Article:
Guyana gets help to give accurate weather forecast

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As Guyana experiences nationwide flooding, a National Flood Forecasting System (NFFS) was developed and is currently being operationally tested by the Ministry of Agriculture (MoA), Hydrometeorological Service.

This was disclosed by the United Nations Development Programme (UNDP) in a press release.

Under the Japanese Government funded project, “Strengthening Disaster Management Capacity of Women in Guyana and Dominica”, being implemented by the United Nations Development Programme (UNDP), this system was developed by the Operational Satellite Applications Programme (UNOSAT) of the United Nations Institute for Training and Research (UNITAR) in close collaboration with the International Centre for Environmental Monitoring  (CIMA) Research Foundation and the Hydrometeorological Service, MoA. This announcement was made by the UNDP’s Resident Representative, Jairo Valverde, at a simple virtual closing ceremony for this component of the project and to formally hand over the NFFS to the MoA.

“Today I am pleased to announce the completion of a National Flood Forecasting System, which is an important element of a National Flood Early Warning System for Guyana. This Flood Forecasting System, developed by UNOSAT in collaboration with CIMA Research Foundation, is currently being operationally tested by the MoA, Hydrometeorological Service over the period of this current rainy season all towards enhancing the capacity of the MoA, Hydrometeorological Service to forecast extreme flood events on a national scale,” Mr. Valverde said.

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The NFFS was designed and calibrated for the prediction of extreme flood events that are caused by the overflow of rivers using meteorological and a nationwide hydrological model. Flooding caused by overtopping of manmade drainage canals along the coast of Guyana is however, not captured under this system. The NFFS is also linked to a two-dimensional hydraulic model piloted in four vulnerable flood-prone communities: Paruima (Region 7), Chenapau (Region 8), Lethem (Region 9) and Kwakwani (Region 10). As a result, the development of flood maps for these communities will be possible for extreme flood events only. However, the NFFS is designed to allow for its further development to capture areas that are not included under the current project.

Additionally, along with the technical set-up of the flood forecasting platform, capacity development activities were also implemented to ensure the sustainability of the NFFS, as well as enhance the technical skills and knowledge of key national stakeholders in the use of Geospatial Information Technology (GIT) for Flood Risk Management (FRM).

Minister of Agriculture, Zulfikar Mustapha, emphasized the importance of a NFFS. “The current floods have devastated significant portions of farmlands, killed livestock, damaged private and public infrastructure and is likely to have severe social and public health impacts that are still to be fully assessed. Recovering from this event will no doubt require Government and the Ministry of Agriculture to redirect resources to address the challenges posed by the current situation, affecting planned interventions. It is in this context that the development of a National Flood Early Warning System becomes extremely relevant to the development of Guyana,” said the Minister.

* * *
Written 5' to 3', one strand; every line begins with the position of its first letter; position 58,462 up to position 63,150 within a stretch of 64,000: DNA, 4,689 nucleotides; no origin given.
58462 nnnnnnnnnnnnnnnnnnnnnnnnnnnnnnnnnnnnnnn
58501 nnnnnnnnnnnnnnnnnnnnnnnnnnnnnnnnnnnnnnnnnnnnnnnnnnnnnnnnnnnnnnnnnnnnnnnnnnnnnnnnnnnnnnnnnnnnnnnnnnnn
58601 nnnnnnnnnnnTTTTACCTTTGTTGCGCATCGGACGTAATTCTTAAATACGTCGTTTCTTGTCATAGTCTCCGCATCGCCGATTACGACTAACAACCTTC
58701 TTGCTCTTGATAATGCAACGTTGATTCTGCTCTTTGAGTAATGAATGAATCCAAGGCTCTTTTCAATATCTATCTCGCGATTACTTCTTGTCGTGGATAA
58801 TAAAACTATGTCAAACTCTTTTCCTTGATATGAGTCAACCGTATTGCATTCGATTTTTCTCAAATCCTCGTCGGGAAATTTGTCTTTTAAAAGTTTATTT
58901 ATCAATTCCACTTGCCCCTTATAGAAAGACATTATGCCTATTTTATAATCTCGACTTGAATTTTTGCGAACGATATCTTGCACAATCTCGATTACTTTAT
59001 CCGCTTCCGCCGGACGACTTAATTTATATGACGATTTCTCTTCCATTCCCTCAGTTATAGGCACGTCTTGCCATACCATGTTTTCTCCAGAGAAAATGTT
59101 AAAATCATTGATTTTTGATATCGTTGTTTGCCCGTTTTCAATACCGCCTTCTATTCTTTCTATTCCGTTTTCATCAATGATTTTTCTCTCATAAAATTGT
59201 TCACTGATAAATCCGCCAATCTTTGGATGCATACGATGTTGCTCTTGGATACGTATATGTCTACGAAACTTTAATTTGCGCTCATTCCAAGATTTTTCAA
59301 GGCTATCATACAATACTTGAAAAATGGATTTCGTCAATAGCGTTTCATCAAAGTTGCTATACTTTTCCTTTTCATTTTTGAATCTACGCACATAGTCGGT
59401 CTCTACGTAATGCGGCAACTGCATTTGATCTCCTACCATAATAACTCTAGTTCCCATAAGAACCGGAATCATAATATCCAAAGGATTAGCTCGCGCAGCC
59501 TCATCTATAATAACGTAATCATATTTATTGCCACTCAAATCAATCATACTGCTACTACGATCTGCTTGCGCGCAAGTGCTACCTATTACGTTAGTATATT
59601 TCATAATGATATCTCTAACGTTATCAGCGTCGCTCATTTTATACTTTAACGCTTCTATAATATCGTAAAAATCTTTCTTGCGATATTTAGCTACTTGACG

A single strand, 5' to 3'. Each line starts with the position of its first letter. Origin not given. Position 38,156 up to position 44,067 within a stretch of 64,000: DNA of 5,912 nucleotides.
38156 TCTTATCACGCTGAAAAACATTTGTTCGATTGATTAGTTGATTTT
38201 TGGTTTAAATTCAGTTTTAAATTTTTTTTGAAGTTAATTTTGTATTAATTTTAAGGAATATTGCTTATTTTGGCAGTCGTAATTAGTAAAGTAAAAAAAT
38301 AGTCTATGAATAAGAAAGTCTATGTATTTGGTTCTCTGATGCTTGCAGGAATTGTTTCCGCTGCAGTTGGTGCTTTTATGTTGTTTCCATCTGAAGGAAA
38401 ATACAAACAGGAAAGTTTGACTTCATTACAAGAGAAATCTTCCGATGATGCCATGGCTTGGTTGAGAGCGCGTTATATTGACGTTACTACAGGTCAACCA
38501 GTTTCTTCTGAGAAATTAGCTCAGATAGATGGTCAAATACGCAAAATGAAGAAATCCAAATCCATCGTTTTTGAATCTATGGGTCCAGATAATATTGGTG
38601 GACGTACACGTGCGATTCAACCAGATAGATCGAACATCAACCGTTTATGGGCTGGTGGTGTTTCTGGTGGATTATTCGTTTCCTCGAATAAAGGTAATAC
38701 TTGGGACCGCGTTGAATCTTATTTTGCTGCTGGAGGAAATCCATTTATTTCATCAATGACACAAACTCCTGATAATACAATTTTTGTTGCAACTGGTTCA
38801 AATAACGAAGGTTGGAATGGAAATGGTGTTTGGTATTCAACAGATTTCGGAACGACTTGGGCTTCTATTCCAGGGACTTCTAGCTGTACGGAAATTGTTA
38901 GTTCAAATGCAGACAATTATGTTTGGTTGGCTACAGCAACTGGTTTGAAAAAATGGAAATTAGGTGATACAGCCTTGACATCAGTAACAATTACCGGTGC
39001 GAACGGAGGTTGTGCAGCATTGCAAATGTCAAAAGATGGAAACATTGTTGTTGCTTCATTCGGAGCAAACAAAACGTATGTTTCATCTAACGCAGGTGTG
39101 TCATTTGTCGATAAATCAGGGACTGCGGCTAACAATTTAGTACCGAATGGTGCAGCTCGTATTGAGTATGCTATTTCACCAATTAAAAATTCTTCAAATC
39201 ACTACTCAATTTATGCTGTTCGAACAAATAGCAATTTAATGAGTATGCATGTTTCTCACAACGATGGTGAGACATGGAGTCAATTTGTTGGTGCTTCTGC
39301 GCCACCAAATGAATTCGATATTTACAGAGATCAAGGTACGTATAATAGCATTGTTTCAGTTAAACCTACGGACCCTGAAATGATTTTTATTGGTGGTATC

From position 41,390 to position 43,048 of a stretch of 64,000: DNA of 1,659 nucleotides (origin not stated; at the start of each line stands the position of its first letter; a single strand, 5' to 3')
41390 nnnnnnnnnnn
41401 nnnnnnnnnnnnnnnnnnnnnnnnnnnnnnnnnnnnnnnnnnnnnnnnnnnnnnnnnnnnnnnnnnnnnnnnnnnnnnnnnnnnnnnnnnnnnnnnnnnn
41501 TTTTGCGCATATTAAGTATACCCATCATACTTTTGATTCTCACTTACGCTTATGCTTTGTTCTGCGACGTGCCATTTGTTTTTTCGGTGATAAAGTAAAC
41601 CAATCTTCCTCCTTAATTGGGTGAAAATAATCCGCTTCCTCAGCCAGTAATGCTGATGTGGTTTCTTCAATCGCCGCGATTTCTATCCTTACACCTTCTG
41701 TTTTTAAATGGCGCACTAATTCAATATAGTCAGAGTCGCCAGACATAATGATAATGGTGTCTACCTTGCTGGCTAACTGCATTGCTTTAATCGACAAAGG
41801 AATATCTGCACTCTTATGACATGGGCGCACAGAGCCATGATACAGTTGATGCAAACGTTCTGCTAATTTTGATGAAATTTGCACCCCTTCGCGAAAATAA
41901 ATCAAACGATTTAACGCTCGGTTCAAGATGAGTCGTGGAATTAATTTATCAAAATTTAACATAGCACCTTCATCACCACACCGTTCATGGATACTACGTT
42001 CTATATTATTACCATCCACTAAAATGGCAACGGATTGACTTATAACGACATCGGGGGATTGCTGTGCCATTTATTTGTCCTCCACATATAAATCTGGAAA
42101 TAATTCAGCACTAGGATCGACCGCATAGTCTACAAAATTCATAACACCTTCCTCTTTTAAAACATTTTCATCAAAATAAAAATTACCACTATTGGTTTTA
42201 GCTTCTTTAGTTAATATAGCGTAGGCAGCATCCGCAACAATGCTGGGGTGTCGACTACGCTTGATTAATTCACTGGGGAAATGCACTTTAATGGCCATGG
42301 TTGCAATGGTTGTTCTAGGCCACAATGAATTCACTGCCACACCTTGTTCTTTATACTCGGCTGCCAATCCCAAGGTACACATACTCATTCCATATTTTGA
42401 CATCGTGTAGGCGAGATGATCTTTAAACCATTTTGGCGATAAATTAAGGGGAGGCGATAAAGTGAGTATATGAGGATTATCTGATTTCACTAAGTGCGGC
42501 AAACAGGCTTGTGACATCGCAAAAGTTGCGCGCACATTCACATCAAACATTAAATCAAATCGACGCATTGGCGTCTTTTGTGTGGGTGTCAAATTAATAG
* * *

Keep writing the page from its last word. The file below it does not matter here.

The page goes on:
Similar sentiments were made by His Excellency Tatsuo Hirayama, Ambassador of Japan to the Cooperative Republic of Guyana and Mr. Lauro Rossi, Director of Early Warning Programme at CIMA Research Foundation.

Dr. Einar Bjørgo, Director of UNOSAT, expressed thanks to all partners for having the confidence to engage UNITAR to develop such an important flood forecasting system along with knowledge transfer and technical backstopping activities implemented throughout the project scope. Dr. Bjørgo has also advocated for more collaborative efforts to support Guyana’s Government on climate information and impact-based flood forecasting systems in the near future.

After the testing period, the NFFS will be fully operational and will provide support for timely warnings for extreme flooding events. This would be beneficial to vulnerable communities, especially those currently experiencing severe flooding.
Chief Hydrometeorological Officer, Dr Garvin Cummings, thanked the UNDP, UNOSAT and the Government of Japan for their continued support to the MoA,

Hydrometeorological Service and reiterated the Government of Guyana’s commitment to the sustainability and continued advancement of the NFFS. The UNDP and UNOSAT will continue to support the MoA, Hydrometeorological Service during the operationally testing period towards ensuring that the system is fully functional, and the services of this system are utilized to reduce the impacts of disasters and climate change.



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